Gulf Cooperation Council (GCC) to Collapse?

Gulf Cooperation Council (GCC) Photo: World Atlas
Gulf Cooperation Council (GCC) Photo: World Atlas

The U.S. Secretary of State Rex Tillerson has apparently failed to inspire the conflicting parties to sit for dialogues in his second effort to de-escalate the Gulf tension.

“In my meetings with Crown Prince Mohammed bin Salman, I asked him to please engage in dialogue; there is not a strong indication that parties are ready to talk yet. We cannot force talks upon people who are not ready to talk,” a disappointed U.S. Secretary Tillerson told the press in Doha.

On June 5, Saudi Arabia, UAE, Egypt, and Bahrain severed diplomatic ties with Qatar accusing the gas-rich country of supporting terrorism.

Qatari economy was under severe threat given the blockading countries shut down their airspace, sea and land border all together for Qatar.

After Tillerson’s second effort to end the Gulf crisis was botched, Kuwait Emir Sheikh Sabah Al Ahmad Al Sabah, the primary mediator between the conflicting parties, has warned the collapse of Gulf Cooperation Council (GCC) if the conflicts persist.

“Any escalation will bring with it an outright call for regional and international intervention, which will destroy the security of the Gulf and its people,” said Kuwait’s Emir Al Sabah.

Addressing the Kuwaiti Parliament in a statement, Mr. Sabah said, “Contrary to our wishes and hopes, the Gulf crisis has the potential of escalating; therefore, all of us must be fully aware of its potential consequences.”

He added, “Any escalation will bring with it an outright call for regional and international intervention, which will destroy the security of the Gulf and its people.”

The GCC was established in 1981 to form an alliance to foster economic, security and cultural cooperation among its sex members including Saudi Arabia, Qatar, UAE, Kuwait, Bahrain, and Oman.

The GCC’s fate was threatened after a rift destabilized the whole region on June 5 this year.

The blockade threatened Qatar’s food security. Around 40% of Qatar’s food used to get into the country through Saudi land border.

After Saudi Arabia shut down its land border with Qatar, Doha began outsourcing foods from Iran and Turkey.

The U.S. President Trump initially supported the blockading countries for severing ties with Qatar.

He later changed his tone. He urged the blockading countries to end the crisis as it hampers the U.S. interest in the Middle East.

The U.S. Secretary of State Tillerson visited gulf in July to mediate between the Gulf countries.

But Saudi led block rejected all possibilities of dialogues despite Qatar’s readiness for talks.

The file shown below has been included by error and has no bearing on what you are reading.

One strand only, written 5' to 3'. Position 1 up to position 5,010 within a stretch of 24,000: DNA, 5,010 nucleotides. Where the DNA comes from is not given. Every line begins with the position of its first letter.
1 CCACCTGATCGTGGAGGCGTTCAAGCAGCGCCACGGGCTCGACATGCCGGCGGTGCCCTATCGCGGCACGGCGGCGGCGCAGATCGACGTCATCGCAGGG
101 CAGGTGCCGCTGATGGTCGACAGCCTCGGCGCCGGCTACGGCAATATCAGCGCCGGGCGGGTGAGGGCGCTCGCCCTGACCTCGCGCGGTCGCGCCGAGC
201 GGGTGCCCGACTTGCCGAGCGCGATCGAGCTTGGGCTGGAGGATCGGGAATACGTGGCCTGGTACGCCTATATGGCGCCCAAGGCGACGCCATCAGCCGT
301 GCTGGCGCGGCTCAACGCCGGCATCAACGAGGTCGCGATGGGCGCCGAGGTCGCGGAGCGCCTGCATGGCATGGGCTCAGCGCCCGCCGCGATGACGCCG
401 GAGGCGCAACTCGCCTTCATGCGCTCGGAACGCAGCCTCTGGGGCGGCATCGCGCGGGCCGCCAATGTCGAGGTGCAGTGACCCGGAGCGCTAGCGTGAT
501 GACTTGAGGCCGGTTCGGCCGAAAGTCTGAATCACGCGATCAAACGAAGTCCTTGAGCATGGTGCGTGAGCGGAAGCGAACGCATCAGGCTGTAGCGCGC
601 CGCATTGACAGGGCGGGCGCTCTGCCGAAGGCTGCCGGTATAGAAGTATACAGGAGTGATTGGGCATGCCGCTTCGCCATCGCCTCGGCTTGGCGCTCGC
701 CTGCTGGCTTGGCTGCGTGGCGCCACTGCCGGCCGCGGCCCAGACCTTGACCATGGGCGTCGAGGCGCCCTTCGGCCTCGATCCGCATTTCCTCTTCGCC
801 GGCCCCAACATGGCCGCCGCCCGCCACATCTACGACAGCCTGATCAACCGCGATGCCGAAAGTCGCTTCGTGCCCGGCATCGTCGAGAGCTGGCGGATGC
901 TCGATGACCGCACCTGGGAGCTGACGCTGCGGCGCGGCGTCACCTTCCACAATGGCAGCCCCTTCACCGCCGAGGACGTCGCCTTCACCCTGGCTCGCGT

The blockading countries demanded Qatar to meet 13 conditions to solve the row including shutting down Doha based Al Jazeera and other Qatar sponsored media outlets.

Qatar rejected the demands and urged for unconditional dialogues to solve the dispute.

Sheikh Sabah has urged to address the issue through the lens of brotherhood. “We are not a third party in this crisis. Rather, we are a party of one with the other two brother-nations in this crisis,” Mr. Sabah added.

“History and the future generations of Arabs will not forget those who contributed to the escalation of the conflict and caused the destruction of the Gulf,” Sheikh Sabah cautioned.

Qatar responded Mr. Sabah’s statement on Tuesday. Qatar’s Foreign Ministry said in a statement that Doha hailed the Kuwaiti emir’s appeal.

Qatar has been open to de-escalate the tension right from the beginning, though.

“In line with the approach laid down by HH the Emir of Qatar Sheikh Tamim bin Hamad al-Thani in his address to the people of Qatar on 21 July 2017, calls upon citizens, residents, and all media in Qatar to avoid slipping into the abuse of Gulf symbols,” the Qatari Foreign Ministry said in a statement.

“Qatar has a strong belief in the fairness of its position in this crisis and its adherence to dialogue based on mutual respect, on the basis of its principles and values,” it added.

Meanwhile, the Saudi crown prince Mohammed Bin Salman, in an exclusive interview with Reuters news agency, said: “Qatar is a very, very, very small issue.”

The Saudi unwillingness to sit for dialogues has put the future of the GCC under threat. Middle experts believe, Continuation of the rifts, as Emir Al Sabah stated, might result in the collapse of the GCC.

 


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